You see, there’s not just one type of whey protein. In fact, you’ll come across three different types of whey protein used in the various protein powders on the shelf. Each type is just a bit different than the other types, and which one you select will depend on how much budget you have to work with and how sensitive you are or aren’t to lactose, the milk sugar present in milk.

With all of that in mind, here are the differences between the different types of whey protein:

Whey Protein Concentrate

Whey Protein Concentrate (WPC) contains the most calories, fat, and carbohydrates of any form of whey. It can contain anywhere between 35-80% whey protein, with the remainder being made of carbohydrates and fat.

Whey protein concentrate is the most cost-effective option and is ideal for those who don’t have any digestion issues with dairy. This form of whey also offers the best taste, consistency, and “mouthfeel” of the different kind of whey proteins, due to the increased carb and fat count. If you’re not in contest prep and can afford more carbs and fats in your diet, whey concentrate is the whey to go.

Ideally, you’d like to find a whey concentrate with 80% protein content, as it offers the most protein per serving of the available concentrates. Unfortunately, most companies do not list the grade of whey protein, notated as WPC35, WPC60, WPC80, etc. Something to be on the lookout for. SteelFit® Steel Whey uses the highest form of whey protein concentrate, Micro-Filtered WPC80.

Whey Protein Isolate

Whey Protein Isolate (WPI) is a more refined and protein-heavy version of whey compared to whey concentrate. Isolates go through additional processing and filtration (cross-flow microfiltration (CFM) or ion-exchange chromatography) to remove more of the carbs, lactose, and fat present in concentrate. The resulting powder contains at least 90% protein with minimal lactose, fat, or carbs, making it a solid option for those with sensitive stomachs.

The “downside” to isolates compared to concentrate powders is that they tend to cost more money and don’t have the same consistency, texture, or “mouthfeel” as concentrates (due to the reduced carb/fat content). Additionally, due to the increased processing, isolates are lacking some of the beneficial micronutrients and immunoglobulins found in concentrates.

Whey Protein Hydrolysate

Also known as hydrolyzed whey, whey protein hydrolysate is the most refined form of whey protein. This is the most expensive form of whey and lacks the flavor, texture, and consistency of concentrates or isolates.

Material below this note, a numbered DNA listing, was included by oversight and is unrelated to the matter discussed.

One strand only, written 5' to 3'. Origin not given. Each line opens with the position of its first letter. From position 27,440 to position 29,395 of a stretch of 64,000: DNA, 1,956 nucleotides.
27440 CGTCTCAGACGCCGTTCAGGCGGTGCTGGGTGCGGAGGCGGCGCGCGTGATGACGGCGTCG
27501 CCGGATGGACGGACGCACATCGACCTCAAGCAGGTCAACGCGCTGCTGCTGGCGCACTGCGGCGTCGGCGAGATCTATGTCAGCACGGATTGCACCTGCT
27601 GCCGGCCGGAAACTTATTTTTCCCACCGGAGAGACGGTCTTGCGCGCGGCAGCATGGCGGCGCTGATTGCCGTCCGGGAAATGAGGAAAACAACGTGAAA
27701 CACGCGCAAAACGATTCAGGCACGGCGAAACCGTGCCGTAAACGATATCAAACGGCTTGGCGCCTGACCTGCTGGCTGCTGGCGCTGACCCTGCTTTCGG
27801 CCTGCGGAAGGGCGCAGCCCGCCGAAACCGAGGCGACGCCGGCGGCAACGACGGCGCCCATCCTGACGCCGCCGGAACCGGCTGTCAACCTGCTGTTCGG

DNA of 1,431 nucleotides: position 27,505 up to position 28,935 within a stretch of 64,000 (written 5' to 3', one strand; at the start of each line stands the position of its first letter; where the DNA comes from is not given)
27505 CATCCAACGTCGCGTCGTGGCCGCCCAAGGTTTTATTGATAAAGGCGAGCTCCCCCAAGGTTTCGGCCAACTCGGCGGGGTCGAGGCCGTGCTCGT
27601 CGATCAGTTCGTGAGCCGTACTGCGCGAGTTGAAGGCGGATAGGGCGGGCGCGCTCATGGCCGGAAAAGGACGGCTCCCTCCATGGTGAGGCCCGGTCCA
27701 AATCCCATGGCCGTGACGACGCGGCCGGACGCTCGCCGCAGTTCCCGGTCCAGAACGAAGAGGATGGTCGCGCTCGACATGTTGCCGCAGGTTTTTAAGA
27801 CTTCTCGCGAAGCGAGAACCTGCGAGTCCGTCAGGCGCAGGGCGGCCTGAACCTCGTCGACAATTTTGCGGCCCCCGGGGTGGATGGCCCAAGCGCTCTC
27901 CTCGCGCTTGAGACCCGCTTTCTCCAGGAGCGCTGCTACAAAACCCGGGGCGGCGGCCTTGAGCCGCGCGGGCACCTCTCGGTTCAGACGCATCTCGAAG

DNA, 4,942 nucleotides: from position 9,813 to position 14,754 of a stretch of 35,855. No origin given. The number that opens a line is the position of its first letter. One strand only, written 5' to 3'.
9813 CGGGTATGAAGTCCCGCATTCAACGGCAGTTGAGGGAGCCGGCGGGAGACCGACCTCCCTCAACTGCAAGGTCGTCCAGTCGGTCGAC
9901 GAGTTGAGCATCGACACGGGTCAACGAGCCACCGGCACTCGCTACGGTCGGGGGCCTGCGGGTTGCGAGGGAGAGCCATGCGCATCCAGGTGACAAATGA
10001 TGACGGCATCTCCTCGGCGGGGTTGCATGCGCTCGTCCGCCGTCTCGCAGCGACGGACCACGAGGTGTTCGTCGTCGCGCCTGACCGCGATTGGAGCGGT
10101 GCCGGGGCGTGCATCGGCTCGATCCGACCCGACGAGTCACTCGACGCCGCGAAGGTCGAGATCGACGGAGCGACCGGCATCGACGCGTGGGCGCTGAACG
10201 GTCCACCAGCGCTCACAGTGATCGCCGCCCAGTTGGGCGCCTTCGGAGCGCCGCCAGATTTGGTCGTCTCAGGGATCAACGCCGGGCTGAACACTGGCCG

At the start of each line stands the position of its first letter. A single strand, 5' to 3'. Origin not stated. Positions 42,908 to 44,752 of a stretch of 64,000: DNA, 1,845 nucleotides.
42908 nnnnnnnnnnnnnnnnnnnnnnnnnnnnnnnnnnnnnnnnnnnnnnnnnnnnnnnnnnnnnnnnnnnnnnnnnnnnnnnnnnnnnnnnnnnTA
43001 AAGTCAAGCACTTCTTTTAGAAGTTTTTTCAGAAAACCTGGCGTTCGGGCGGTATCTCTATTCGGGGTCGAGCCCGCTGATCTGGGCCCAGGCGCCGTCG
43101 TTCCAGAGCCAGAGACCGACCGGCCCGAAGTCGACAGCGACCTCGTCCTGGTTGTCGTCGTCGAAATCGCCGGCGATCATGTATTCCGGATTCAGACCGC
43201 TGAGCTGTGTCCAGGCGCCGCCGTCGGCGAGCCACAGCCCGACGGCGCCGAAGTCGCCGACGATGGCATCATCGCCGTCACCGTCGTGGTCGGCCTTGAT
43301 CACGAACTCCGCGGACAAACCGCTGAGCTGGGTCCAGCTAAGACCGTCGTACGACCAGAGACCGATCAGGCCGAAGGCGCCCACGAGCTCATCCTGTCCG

Hydrolyzed whey is made by reacting the whey protein powder with a variety of enzymes and chemicals that pre-digest (hydrolyze) the protein structures in whey. Hydrolysis breaks apart the long chains of protein in whey into smaller, faster-digesting proteins that digesting incredibly fast. The catch here is that the hydrolysis process often leaves the powder tasting somewhat chemically or “off”.

Unless you’re extremely lactose intolerant, there’s really no added benefit to using hydrolyzed whey over concentrate or isolate.

Whey Protein Blends

In addition to finding each kind of powder sold separately at the store, you’ll also encounter whey protein blends that use a mixture of two or even all three forms of whey protein and may also use other forms of protein in there as well, such as egg protein, casein, milk protein, soy protein, brown rice, or quinoa.

Using a mix of proteins allows for a mix of digestion rates, which helps keep you fuller longer, as well as a steady and constant release of amino acids into the bloodstream, supporting recovery and growth. Plus, using a mix of proteins allows you to maximize protein content per scoop while also retaining the taste, texture, and consistency achieved with concentrates.

Protein blends are a great balance of cost, protein content, taste, and texture.

Build More Muscle with Whey Protein

Whey protein is a staple supplement for just about every athlete, and for good reason, it works! Not only is it effective, but it also tastes great and is incredibly affordable. It requires no refrigeration, which means you can buy a tub and leave it in your car, so you always have the perfect post-workout recovery shake ready and raring to go!

Building muscle, burning fat, or craving a healthy, delicious snack, whey protein is the way to go!

References

  1. Witard OC, Wardle SL, Macnaughton LS, Hodgson AB, Tipton KD. Protein Considerations for Optimising Skeletal Muscle Mass in Healthy Young and Older Adults. Nutrients. 2016;8(4):181. doi:10.3390/nu8040181.
  2. Hoffman JR, Falvo MJ. Protein – Which is Best? Journal of Sports Science & Medicine. 2004;3(3):118-130.
  3. Jäger R, Dudeck JE, Joy JM, et al. Comparison of rice and whey protein isolate digestion rate and amino acid absorption. Journal of the International Society of Sports Nutrition. 2013;10(Suppl 1):P12. doi:10.1186/1550-2783-10-S1-P12.
  4. Boirie Y, Dangin M, Gachon P, Vasson M-P, Maubois J-L, Beaufrère B. Slow and fast dietary proteins differently modulate postprandial protein accretion. Proceedings of the National Academy of Sciences of the United States of America. 1997;94(26):14930-14935.
  5. Nicholas A. Burd, Daniel W. D. West, Daniel R. Moore, Philip J. Atherton, Aaron W. Staples, Todd Prior, Jason E. Tang, Michael J. Rennie, Steven K. Baker, Stuart M. Phillips; Enhanced Amino Acid Sensitivity of Myofibrillar Protein Synthesis Persists for up to 24 h after Resistance Exercise in Young Men, The Journal of Nutrition, Volume 141, Issue 4, 1 April 2011, Pages 568–573, https://doi.org/10.3945/jn.110.135038
  6. Miller PE, Alexander DD, Perez V. Effects of whey protein and resistance exercise on body composition: a meta-analysis of randomized controlled trials. J Am Coll Nutr. 2014;33(2):163-175. doi:10.1080/07315724.2013.875365.
  7. Bell KE, Snijders T, Zulyniak M, et al. A whey protein-based multi-ingredient nutritional supplement stimulates gains in lean body mass and strength in healthy older men: A randomized controlled trial. Fisher G, ed. PLoS ONE. 2017;12(7):e0181387. doi:10.1371/journal.pone.0181387.
  8. Cribb PJ, Williams AD, Carey MF, Hayes A. The effect of whey isolate and resistance training on strength, body composition, and plasma glutamine. Int J Sport Nutr Exerc Metab. 2006;16(5):494-509.
  9. Hulmi JJ, Laakso M, Mero AA, Häkkinen K, Ahtiainen JP, Peltonen H. The effects of whey protein with or without carbohydrates on resistance training adaptations. J Int Soc Sports Nutr. 2015;12(1):48. doi:10.1186/s12970-015-0109-4.